In the previous installment, Devang Singh discussed how to train the Neural Network. In today’s post, Devang will demonstrate the concept of Gradient Descent.
Gradient Descent involves analyzing the slope of the curve of the cost function. Based on the slope, we adjust the weights to minimize the cost function in steps rather than computing the values for all possible combinations.
Visualizations of Gradient Descent are shown in the diagrams below. The first plot is a single value of weights and hence is two dimensional. It can be seen that the red ball moves in a zig-zag pattern to arrive at the minimum of the cost function.
In the second diagram, we have to adjust two weights in order to minimize the cost function. Therefore, we can visualize it as a contour, as shown in the graph, where we are moving in the direction of the steepest slope in order to reach the minima in the shortest duration. With this approach, we do not have to do many computations, and as a result, the computations do not take very long, making the training of the model a feasible task.
Gradient Descent can be done in three possible ways,
- batch gradient descent
- stochastic gradient descent
- mini-batch gradient descent
In batch gradient descent, the cost function is computed by summing all the individual cost functions in the training dataset and then computing the slope and adjusting the weights.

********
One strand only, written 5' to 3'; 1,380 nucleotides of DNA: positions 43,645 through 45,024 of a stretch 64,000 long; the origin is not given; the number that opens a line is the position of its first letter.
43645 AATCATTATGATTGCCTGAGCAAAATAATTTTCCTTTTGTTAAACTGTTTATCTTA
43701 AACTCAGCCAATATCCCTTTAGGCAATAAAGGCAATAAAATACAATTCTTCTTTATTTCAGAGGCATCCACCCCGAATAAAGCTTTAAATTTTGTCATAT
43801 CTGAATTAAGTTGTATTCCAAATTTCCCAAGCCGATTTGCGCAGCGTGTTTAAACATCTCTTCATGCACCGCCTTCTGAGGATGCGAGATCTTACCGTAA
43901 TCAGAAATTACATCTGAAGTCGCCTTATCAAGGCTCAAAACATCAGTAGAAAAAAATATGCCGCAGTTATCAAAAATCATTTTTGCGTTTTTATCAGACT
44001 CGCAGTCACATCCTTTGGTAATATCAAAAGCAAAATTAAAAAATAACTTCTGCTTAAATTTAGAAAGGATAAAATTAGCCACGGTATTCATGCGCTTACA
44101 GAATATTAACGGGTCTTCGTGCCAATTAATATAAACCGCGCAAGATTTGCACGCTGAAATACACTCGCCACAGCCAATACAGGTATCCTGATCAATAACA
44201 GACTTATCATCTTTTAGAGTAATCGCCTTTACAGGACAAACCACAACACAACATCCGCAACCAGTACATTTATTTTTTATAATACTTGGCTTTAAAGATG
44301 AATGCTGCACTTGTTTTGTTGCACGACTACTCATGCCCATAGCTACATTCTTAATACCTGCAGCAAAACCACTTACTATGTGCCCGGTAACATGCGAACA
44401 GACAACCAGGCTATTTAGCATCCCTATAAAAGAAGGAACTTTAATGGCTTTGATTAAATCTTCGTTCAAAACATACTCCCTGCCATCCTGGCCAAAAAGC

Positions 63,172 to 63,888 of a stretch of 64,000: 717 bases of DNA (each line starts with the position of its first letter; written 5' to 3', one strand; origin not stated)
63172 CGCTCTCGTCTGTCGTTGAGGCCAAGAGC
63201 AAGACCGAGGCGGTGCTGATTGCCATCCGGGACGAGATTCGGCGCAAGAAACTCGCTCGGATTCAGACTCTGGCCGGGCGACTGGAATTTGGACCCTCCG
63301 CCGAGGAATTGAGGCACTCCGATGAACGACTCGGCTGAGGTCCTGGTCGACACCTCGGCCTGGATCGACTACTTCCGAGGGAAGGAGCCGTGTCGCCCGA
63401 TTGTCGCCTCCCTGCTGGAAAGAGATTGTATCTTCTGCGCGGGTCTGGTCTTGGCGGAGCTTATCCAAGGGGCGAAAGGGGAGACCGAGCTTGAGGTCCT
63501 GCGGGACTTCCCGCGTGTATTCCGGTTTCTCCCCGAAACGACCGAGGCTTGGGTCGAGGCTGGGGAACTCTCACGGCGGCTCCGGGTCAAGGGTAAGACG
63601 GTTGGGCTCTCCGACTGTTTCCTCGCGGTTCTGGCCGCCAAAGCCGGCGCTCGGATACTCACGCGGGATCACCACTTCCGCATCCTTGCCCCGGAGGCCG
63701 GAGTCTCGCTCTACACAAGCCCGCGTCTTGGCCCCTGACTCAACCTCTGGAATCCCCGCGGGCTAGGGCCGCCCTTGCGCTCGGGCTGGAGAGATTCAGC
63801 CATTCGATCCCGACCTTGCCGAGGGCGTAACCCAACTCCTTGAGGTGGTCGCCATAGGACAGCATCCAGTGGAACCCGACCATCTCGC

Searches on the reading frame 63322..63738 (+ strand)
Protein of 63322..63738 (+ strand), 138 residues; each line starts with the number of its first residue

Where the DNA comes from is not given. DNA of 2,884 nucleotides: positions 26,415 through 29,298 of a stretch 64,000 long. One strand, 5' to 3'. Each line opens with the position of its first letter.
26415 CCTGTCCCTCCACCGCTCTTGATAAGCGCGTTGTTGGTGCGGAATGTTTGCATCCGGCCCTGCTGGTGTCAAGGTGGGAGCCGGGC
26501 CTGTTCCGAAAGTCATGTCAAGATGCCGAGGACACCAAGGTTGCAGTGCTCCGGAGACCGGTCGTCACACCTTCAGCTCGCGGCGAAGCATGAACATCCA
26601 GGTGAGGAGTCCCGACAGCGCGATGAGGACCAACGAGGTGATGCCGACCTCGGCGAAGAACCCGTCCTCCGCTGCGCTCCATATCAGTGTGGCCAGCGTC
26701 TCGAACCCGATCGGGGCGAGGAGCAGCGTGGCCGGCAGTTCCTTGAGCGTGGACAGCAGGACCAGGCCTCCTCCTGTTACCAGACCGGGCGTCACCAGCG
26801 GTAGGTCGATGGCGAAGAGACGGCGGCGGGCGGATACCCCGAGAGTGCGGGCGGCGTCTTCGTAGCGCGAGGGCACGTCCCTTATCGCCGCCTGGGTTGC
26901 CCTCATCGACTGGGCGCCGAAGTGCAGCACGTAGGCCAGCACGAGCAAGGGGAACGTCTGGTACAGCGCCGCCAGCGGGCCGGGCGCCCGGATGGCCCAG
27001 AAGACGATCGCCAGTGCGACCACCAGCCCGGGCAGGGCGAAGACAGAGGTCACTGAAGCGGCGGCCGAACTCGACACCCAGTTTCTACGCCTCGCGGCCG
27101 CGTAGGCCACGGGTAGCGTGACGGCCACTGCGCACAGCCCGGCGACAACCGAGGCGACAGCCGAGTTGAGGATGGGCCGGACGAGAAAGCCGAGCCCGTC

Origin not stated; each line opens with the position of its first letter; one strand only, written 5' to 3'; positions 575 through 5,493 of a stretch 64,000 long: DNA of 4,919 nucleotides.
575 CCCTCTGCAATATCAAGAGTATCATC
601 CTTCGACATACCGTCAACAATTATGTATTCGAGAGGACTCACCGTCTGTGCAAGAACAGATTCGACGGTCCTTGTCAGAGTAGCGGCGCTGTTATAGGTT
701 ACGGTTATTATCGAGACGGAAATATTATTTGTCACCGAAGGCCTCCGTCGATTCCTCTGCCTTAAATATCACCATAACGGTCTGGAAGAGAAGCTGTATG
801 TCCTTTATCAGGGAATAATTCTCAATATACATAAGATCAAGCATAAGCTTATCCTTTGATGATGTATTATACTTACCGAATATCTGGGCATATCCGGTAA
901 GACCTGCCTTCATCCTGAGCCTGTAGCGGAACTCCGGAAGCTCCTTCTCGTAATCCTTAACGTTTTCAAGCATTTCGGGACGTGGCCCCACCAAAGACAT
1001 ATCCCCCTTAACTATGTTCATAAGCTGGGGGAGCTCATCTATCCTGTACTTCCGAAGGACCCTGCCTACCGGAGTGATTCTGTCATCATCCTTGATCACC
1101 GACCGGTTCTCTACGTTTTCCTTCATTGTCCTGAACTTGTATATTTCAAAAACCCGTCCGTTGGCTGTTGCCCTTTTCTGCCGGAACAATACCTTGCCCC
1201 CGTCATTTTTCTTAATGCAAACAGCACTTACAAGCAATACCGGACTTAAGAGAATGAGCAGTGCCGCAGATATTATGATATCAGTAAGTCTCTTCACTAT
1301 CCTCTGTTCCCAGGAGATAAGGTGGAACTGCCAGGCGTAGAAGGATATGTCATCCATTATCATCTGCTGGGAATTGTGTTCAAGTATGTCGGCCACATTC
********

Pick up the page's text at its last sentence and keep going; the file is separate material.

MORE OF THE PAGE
In stochastic gradient descent, the slope of the cost function and the adjustments of weights are done after each data entry in the training dataset. This is extremely useful to avoid getting stuck at a local minima if the curve of the cost function is not strictly convex. Each time you run the stochastic gradient descent, the process to arrive at the global minima will be different. Batch gradient descent may result in getting stuck with a suboptimal result if it stops at local minima.
The third type is the mini-batch gradient descent, which is a combination of the batch and stochastic methods. Here, we create different batches by clubbing together multiple data entries in one batch. This essentially results in implementing the stochastic gradient descent on bigger batches of data entries in the training dataset.
In the next installment, Devang will discuss how backpropagation works to adjust the weights according to the error which had been generated. Visit QuantInsti website to download the sample code.
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